Cost analysis

Many studies have shown that TLM is a more cost-effective treatment for early glottic carcinoma [23-26]. A study published in 2000 retrospectively collected information on all patients treated for T1N0 glottic carcinoma from 1989 and 1999 [23]. The investigator found that surgery cost approximately $1900 per patient whereas radiotherapy cost approximately $29,000 per patient, a more than 10-fold difference. The cost benefit analysis does not usually take into account the indirect costs associated with treatment, for example, travel costs and loss of wages from time off work, revealing even stronger economic merit towards TLM as a treatment option. TLM tends to be a day care procedure after which patients can return to work as usual within a few days. This is in contrast to radiotherapy, for which patients will have to take several weeks off from work, which implies a bigger financial loss for the patient.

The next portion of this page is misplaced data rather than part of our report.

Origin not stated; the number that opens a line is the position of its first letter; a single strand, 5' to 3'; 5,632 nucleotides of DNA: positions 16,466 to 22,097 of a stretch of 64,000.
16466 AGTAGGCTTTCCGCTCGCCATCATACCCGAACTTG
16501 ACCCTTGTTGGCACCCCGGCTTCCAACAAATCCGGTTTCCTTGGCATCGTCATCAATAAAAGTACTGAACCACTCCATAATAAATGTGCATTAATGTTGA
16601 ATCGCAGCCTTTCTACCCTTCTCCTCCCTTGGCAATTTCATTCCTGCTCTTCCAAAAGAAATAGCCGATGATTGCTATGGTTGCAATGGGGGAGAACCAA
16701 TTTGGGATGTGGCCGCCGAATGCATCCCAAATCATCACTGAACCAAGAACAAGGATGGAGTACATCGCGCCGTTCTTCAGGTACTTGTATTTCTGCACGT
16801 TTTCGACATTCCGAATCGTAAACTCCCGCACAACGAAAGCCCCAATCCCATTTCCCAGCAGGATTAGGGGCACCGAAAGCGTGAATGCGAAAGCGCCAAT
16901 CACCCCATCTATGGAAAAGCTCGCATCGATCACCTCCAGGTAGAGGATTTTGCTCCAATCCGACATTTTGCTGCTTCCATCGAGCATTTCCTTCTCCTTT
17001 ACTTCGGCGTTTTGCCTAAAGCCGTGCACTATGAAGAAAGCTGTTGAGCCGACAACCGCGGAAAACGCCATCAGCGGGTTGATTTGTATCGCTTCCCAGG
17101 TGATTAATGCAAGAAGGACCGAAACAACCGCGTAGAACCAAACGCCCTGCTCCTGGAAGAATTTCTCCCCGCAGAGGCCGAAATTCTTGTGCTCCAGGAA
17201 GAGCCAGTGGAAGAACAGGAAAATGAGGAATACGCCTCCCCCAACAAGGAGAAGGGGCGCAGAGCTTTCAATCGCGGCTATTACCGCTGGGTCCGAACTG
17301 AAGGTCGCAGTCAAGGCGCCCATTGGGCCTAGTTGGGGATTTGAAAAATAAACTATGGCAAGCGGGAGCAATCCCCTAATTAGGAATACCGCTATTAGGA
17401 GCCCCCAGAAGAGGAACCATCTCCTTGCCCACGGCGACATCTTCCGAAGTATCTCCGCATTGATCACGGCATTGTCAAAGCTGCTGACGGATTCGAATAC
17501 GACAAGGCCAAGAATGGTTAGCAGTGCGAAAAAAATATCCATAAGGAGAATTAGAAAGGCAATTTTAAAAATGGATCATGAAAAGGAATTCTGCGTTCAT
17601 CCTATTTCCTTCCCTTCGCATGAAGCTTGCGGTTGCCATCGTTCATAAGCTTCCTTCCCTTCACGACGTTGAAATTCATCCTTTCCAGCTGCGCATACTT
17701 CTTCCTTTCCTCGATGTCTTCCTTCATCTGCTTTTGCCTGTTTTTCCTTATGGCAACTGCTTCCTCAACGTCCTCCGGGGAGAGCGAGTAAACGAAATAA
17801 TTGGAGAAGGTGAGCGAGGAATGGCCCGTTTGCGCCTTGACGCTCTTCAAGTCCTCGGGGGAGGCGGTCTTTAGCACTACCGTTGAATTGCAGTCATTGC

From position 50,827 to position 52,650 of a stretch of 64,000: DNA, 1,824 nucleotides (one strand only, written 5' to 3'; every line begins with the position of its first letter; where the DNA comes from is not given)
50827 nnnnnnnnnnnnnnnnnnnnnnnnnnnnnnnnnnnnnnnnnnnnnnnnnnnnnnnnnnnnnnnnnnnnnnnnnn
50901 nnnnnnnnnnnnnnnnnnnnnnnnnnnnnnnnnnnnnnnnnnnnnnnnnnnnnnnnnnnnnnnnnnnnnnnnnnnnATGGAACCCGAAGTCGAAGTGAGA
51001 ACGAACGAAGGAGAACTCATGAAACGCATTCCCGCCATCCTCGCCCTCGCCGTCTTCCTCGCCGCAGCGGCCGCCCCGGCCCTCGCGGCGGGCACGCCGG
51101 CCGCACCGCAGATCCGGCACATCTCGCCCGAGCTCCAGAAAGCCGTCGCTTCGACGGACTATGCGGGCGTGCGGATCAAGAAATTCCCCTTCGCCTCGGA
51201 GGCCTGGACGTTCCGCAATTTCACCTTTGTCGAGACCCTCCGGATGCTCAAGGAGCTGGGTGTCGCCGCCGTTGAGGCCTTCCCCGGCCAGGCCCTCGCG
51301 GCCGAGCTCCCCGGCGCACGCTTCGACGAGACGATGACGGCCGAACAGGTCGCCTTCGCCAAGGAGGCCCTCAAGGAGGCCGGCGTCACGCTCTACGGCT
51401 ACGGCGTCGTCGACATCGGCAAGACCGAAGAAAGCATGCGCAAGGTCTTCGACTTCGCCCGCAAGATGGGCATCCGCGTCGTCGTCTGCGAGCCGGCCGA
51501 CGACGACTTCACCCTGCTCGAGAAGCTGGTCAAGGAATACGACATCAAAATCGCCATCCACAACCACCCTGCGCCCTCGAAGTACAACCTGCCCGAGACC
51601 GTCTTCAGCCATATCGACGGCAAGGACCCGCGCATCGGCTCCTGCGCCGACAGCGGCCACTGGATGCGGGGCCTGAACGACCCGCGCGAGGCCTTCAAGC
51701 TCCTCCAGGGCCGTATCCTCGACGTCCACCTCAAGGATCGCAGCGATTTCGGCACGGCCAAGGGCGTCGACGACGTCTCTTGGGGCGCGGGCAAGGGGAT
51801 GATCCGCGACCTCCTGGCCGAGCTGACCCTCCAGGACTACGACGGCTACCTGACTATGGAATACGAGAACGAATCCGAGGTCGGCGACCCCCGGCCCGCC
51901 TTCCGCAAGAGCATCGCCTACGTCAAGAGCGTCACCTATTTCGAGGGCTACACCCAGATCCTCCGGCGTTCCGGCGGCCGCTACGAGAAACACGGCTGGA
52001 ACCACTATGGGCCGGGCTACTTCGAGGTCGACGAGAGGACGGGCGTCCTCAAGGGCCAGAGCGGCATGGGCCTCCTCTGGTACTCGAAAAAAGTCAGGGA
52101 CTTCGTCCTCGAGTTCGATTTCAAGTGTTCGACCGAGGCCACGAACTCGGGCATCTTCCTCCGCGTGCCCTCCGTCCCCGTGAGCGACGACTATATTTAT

Transoral laser microsurgery has been successfully incorporated as a treatment modality for both benign and malignant laryngeal conditions. It has proven to be a great alternative to partial laryngectomy and radiotherapy, especially for the treatment of early glottic cancer based on oncologic, functional, and even economic considerations. With the ongoing innovations in laser technology and microlaryngoscopic instruments, there is no doubt that laser microsurgery will become more widely adopted over time.